In order to effectively communicate with your veterinarian about there are a few terms you should know that indicate location, or where on the horse we are talking about. Some of them will “sound like Greek to you” (though most are based in Latin) while others can be remembered using logic or some easy to recall examples:


Dorsal: Near the topline or back. Think dorsal fin on a shark.

If you run your hand down the middle of your horse’s back, you are touching the dorsal midline. The withers are dorsal to the shoulder. 

Ventral: The bottom or towards the belly. A horse that has colic surgery will have an incision made on the ventral midline. The udder is on the ventral abdomen.


Cranial: Towards the head (or the cranium). The point of the hip is cranial to the tail.

Caudal: Towards the tail. You place the saddle caudal to the horse’s neck.

Now when we’re talking about the head you’re already as cranial as you can be so you really can’t say something is more cranial than something else on the cranium.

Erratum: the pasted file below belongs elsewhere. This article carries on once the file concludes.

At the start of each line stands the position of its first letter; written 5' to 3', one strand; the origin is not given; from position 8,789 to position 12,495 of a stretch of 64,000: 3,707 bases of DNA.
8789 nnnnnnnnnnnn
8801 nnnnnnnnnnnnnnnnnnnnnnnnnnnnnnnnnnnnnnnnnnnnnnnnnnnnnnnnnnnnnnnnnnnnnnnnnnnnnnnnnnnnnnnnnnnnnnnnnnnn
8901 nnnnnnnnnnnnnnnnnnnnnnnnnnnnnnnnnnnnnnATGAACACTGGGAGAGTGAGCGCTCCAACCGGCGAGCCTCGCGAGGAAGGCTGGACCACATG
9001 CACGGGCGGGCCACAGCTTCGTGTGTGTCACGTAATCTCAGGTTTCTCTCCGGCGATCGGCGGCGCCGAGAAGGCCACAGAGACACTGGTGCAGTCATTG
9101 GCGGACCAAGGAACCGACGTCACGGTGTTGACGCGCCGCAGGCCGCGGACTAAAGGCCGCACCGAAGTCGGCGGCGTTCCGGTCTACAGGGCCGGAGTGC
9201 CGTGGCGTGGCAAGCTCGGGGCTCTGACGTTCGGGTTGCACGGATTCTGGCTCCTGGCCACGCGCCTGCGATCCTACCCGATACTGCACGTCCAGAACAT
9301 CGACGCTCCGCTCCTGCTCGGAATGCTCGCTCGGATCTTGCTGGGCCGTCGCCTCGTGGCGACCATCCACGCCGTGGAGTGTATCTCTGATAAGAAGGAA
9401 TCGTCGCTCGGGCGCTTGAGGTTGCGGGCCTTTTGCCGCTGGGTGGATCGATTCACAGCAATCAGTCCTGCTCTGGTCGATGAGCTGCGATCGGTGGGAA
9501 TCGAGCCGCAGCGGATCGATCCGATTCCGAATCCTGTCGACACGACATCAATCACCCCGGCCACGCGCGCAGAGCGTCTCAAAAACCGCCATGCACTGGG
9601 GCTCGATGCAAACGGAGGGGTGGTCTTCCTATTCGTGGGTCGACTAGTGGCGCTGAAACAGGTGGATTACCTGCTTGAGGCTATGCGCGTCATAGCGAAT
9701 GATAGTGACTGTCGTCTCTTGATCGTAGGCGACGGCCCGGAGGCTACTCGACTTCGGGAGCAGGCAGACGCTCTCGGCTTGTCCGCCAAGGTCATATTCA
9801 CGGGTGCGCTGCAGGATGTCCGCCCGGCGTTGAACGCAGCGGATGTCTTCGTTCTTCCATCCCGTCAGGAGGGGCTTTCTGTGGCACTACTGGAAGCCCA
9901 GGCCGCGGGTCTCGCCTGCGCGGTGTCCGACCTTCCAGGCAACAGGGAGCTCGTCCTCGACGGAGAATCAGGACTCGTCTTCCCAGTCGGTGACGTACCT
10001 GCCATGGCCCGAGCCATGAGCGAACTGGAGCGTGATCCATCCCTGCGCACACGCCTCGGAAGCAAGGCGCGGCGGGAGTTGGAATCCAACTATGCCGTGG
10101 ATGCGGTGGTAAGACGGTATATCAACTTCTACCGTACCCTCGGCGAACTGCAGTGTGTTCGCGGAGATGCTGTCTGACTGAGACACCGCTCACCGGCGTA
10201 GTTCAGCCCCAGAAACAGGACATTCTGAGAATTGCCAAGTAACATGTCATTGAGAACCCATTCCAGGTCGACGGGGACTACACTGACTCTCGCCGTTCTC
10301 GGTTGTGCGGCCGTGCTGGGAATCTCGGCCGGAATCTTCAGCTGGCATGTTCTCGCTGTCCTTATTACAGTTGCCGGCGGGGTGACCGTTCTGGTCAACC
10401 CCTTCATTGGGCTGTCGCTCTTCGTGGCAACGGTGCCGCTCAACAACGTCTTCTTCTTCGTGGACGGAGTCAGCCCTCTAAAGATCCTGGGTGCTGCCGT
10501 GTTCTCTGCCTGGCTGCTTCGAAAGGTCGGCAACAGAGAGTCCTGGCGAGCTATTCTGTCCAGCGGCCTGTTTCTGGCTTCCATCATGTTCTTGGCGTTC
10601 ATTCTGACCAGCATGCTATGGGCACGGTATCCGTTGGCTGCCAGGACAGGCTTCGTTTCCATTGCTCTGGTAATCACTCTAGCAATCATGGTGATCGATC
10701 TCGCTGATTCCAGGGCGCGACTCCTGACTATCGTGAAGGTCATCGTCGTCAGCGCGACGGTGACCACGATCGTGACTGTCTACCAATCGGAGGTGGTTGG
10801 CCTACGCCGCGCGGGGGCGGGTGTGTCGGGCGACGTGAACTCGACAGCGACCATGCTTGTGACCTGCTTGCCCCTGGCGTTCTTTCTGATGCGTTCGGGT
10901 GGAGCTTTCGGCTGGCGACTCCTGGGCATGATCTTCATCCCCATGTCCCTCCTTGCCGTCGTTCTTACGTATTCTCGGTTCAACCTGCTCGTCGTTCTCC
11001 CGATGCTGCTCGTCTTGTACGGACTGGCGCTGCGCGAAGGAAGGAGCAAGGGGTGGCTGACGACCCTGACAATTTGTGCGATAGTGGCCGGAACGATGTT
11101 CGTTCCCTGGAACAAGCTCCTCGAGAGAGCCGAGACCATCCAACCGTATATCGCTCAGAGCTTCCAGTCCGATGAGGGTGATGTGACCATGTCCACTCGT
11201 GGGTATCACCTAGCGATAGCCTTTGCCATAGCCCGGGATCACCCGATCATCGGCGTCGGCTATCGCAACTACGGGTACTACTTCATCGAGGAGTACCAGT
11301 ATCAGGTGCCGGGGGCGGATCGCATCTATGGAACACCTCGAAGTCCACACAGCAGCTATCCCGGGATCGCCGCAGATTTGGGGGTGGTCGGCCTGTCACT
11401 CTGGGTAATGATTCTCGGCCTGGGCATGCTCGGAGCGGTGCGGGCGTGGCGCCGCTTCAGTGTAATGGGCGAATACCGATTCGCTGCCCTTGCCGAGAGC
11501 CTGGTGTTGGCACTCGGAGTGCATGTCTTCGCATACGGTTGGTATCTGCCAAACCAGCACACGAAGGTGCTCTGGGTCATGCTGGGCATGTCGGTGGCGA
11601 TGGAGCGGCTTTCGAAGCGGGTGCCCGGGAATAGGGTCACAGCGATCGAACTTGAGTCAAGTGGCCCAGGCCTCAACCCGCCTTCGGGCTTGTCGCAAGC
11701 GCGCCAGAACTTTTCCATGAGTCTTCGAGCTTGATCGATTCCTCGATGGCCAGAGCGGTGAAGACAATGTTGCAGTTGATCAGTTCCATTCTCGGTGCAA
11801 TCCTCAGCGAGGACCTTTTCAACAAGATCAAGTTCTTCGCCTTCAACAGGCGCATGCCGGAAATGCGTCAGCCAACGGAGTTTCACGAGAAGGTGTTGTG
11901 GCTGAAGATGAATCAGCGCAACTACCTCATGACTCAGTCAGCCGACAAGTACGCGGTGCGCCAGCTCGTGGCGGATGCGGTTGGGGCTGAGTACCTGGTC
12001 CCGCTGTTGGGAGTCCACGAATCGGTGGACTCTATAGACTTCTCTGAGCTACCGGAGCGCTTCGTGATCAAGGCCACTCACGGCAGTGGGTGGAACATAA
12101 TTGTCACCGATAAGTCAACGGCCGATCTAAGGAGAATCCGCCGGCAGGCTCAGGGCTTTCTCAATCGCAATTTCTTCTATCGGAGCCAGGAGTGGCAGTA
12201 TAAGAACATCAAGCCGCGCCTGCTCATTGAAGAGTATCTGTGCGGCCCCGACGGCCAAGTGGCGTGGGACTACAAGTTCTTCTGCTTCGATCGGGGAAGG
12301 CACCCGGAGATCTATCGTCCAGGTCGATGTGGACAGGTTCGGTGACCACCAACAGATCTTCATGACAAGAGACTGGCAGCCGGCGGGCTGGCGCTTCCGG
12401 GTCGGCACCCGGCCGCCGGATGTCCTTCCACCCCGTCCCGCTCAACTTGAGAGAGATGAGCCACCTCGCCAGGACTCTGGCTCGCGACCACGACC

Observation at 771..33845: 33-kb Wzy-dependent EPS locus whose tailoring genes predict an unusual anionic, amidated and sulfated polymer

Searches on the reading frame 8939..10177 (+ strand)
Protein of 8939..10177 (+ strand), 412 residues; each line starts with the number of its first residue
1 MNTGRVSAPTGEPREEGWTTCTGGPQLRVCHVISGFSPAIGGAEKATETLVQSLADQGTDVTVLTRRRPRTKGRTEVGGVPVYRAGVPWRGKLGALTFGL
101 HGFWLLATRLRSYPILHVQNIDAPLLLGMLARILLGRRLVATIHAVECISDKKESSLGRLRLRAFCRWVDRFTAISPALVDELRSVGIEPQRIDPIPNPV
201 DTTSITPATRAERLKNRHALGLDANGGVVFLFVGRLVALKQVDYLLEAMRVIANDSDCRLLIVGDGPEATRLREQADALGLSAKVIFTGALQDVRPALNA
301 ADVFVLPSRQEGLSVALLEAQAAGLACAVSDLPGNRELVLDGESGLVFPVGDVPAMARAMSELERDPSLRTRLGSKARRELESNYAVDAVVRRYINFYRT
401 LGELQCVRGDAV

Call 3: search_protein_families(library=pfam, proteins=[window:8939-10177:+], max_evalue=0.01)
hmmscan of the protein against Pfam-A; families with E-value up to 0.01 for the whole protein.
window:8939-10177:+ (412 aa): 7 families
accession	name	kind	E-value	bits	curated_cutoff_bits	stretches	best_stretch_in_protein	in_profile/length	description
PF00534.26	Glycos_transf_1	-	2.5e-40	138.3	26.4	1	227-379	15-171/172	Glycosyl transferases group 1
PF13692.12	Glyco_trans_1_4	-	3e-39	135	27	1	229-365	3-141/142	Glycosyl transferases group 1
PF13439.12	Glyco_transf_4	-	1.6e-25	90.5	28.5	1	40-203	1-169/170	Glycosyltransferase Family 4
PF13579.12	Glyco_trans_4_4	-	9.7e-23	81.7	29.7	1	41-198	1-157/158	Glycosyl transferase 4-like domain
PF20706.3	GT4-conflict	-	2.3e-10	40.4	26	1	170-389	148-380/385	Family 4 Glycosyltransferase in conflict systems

Rostral: Towards the tip of the nose. The nostrils are more rostral than the eyes.

Just because we like to make it confusing, terms change when we talk about things below the knees and the hocks.

We still use dorsal to indicate the front of the limbs. But for the back of the legs we use

palmar and plantar (depending on if it’s a front of back leg):

Palmar -front legs. Like our hands have palms.

Plantar - back legs. Like we get plantar fasciitis in our hind limbs (our feet).


Lateral: Towards the side, away from midline, the outside. The ear is lateral to the forelock.

Medial: Towards midline, the inside. The chestnut is on the medial side of the leg.


Proximal: Closer to the origin (the body). The knee is proximal to the foot.

Distal: Away from the origin (body). Think distal=distant. The fetlock is distal to the knee.


With horses having so many appendages, we sometimes have to describe a location in relation to the first location and it can either be on the same side or the opposite side. Much less commonly used terms;

Contralateral: The opposite side of the horse. Horses with broken legs tend to develop laminitis after putting too much weight on the contralateral limb.

Ipsilateral: The same side of the horse. When the horse fell on its side, it injured the right eye and the ipsilateral shoulder (the right shoulder).

Try using these terms the next time you describe where a bump or a cut is on your horse!